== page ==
Sorry Leo, I meant no disrespect.

Smoke of Another Color
From:  Bill Farrell, Class of 69

Not enough homework.  At least, that's one explanation for why four or five normally normal high school students would hatch a plan involving rubber gloves, strong acid and the cafeteria trash can.  Most high school teachers would be proud to inspire their students, but in the aftermath of the Great Cafeteria Smoke Out, Mr. Bryan, the chemistry teacher, undoubtedly harbored less noble thoughts.  In retrospect, it was Mr. Bryan's passion for demonstration in lieu of handing out masses of homework, which would have blotted up our creative juices, that led to a scaling-up of a simple laboratory experiment to a plot of such ghastly proportions.  But, maybe that gives the Mad Bombers too much credit.

One thing is  certain:   activities that a typical high school student would consider "cool" are illegal in most states, violate stacks of OSHA regulations and possibly international law, and have, no doubt, resulted in the hole in the ozone layer, the extinction of fauna and flora, and the creation of television shows like "Married, With Children".

Mr. Bryan's demonstration, had it a title, would have been called "Creating a Little Purple Smoke", and had it been a failure the Mad Bombers might have turned their collective attention back to their real passion, nuclear fission.  [As a side note, had the Bombers actually succeeded in their fission experiments, thus reducing the school to a vacant, dusty lot, they would have only been 14 years ahead of their time.]  Unfortunately, the demonstration was a success.  The Bombers visualized that if a little bit of chemical produced a little purple smoke then a BIG bit of chemical would produce a BIG BIT OF SMOKE, and, short of nuclear winter, wouldn't that be a lot of fun!?!

The plot was hatched.  The game was afoot.  And with planning rivaling the Great Train Robbery, materials were sneaked out of the chemistry laboratory, roles were assigned ("You create a diversion.  You hold the door.  You look innocent.  You put the bomb in the trash can."), a day was chosen and the Point of No Return reached.

"Nothing succeeds like success" the old saying goes.  The plan executed flawlessly.  Too flawlessly.  Expecting only a puff of smoke, some giggles and a few faked screams of terror, the Bombers were surprised by the fire alarm, general pandemonium, brief food fight (Never really explained. But the Jocks and the Surfers had been on edge for weeks.), and ultimate stampede.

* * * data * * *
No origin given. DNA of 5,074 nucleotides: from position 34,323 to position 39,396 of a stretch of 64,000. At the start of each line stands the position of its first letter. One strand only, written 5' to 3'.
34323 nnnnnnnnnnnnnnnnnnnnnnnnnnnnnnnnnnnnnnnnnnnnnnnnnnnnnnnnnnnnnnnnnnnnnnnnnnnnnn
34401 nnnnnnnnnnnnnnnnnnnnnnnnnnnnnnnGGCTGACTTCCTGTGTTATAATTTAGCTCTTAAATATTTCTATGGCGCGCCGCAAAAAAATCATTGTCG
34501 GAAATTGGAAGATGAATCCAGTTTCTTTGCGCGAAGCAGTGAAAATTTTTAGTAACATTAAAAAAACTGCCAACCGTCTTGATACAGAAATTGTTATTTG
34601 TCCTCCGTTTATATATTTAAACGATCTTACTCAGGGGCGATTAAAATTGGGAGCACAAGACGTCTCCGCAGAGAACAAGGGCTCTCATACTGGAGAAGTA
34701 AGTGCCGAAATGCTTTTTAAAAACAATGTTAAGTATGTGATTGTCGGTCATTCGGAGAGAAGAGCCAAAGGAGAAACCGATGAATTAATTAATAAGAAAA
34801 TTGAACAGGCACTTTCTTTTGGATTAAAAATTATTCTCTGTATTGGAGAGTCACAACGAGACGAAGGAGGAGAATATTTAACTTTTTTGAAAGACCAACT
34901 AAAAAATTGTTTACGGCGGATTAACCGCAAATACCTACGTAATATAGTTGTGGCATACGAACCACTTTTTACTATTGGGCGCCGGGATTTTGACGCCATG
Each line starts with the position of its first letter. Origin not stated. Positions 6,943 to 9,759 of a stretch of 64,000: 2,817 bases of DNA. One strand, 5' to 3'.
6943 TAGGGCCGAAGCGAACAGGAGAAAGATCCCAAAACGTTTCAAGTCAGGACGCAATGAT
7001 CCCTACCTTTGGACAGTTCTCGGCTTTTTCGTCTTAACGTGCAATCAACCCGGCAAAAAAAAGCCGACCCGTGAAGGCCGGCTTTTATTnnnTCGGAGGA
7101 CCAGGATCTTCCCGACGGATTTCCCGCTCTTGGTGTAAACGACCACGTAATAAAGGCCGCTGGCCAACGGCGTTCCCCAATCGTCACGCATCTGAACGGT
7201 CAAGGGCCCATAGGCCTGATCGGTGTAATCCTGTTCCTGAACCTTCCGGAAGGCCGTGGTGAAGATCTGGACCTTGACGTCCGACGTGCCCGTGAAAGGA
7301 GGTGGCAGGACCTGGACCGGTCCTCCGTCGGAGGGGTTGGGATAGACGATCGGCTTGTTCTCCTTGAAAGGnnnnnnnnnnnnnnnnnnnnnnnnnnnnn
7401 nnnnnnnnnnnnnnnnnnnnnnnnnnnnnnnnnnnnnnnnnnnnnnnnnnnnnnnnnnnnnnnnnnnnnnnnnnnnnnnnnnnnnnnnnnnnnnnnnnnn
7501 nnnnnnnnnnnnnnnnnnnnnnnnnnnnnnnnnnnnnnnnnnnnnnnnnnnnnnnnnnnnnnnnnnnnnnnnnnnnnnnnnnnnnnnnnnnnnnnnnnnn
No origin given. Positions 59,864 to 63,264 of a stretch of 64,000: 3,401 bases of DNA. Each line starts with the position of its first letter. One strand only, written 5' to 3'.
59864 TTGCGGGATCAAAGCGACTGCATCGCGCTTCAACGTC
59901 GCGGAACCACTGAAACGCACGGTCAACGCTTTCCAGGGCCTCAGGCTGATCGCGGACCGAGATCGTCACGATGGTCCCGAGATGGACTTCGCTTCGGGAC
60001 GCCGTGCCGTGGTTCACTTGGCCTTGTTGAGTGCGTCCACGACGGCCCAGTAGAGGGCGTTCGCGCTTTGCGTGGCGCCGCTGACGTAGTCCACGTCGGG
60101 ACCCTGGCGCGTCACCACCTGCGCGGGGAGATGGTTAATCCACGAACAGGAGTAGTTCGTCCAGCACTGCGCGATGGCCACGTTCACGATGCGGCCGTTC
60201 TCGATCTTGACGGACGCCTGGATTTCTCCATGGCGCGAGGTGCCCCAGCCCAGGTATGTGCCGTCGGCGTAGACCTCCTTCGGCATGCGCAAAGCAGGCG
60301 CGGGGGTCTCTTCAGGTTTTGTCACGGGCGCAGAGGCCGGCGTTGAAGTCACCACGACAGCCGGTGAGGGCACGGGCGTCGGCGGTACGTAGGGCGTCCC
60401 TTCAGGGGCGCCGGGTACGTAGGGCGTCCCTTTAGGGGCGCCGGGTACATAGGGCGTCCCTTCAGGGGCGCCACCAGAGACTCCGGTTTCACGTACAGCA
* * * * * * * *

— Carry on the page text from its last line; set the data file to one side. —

Mr. Tripp , the Principal, demanded retribution.  Mr. Bryan saved our hides, but ultimately delivered justice as the Bombers, to a man, spent nearly countless years toiling in graduate school, paying our penance ten-fold to become chemists and doctors, ourselves, strangely averse to smoke and the color purple.

But, man, at the time it was really cool.


Teachers - Gotta Love 'Em!

"Art" class was weird. We didn't learn any art skills, but mostly sat around chatting, tossing water balloons in the backstage area adjoining the classroom, or trying to catch a glimpse of the "teacher" as she sipped whiskey from a flask or snuck a peak at a Playboy magazine stashed in her desk. As an innocent freshman, I tried to avoid an older guy who'd been in school a looong time, and who was trying to get me to go to the stock car races with him.

"Biology" class was also interesting. The fellow who taught the one I was scheduled for had seen better days. Only one smart kid actually learned biology by disciplining himself to sit there and read the book. The teacher was from the old school. Every day we began class by singing "The Itsy-Bitsy Arachnid." He wrote phrases on the board, we'd memorize them, then stand and recite. If we said "uh" while reciting, we'd have to stay after school and write "I will not belch while reciting in class" 100 times on the blackboard. A similar punishment awaited anyone who pronounced the word "dissect" as "die-sect" instead of "dih-sect". He loved to make girls hold scorpions or other yucky things. Most of the other kids in that particular class were from Girls Ranch or Boys Ranch. One guy next to me held the scorpion and let it sting his hand multiple times. Teacher didn't mind. The topper was when he walked in one day, gleefully crunching a handful of dried earthworms, which we were supposed to have "dih-sected" that day.

Before the Indian Bend Wash was engineered into today's beautiful park system, the area would flood with each big rain. One really bad storm stays in my mind. My dad said, "There won't be school today". I insisted he take me anyway. As we drove up, there was the principal, Mr. Tripp, barefoot, pantlegs rolled up, standing in water and the pouring rain, waving and yelling, "GO HOME! GO HOME!" What a funny sight.

Babette Wood  1968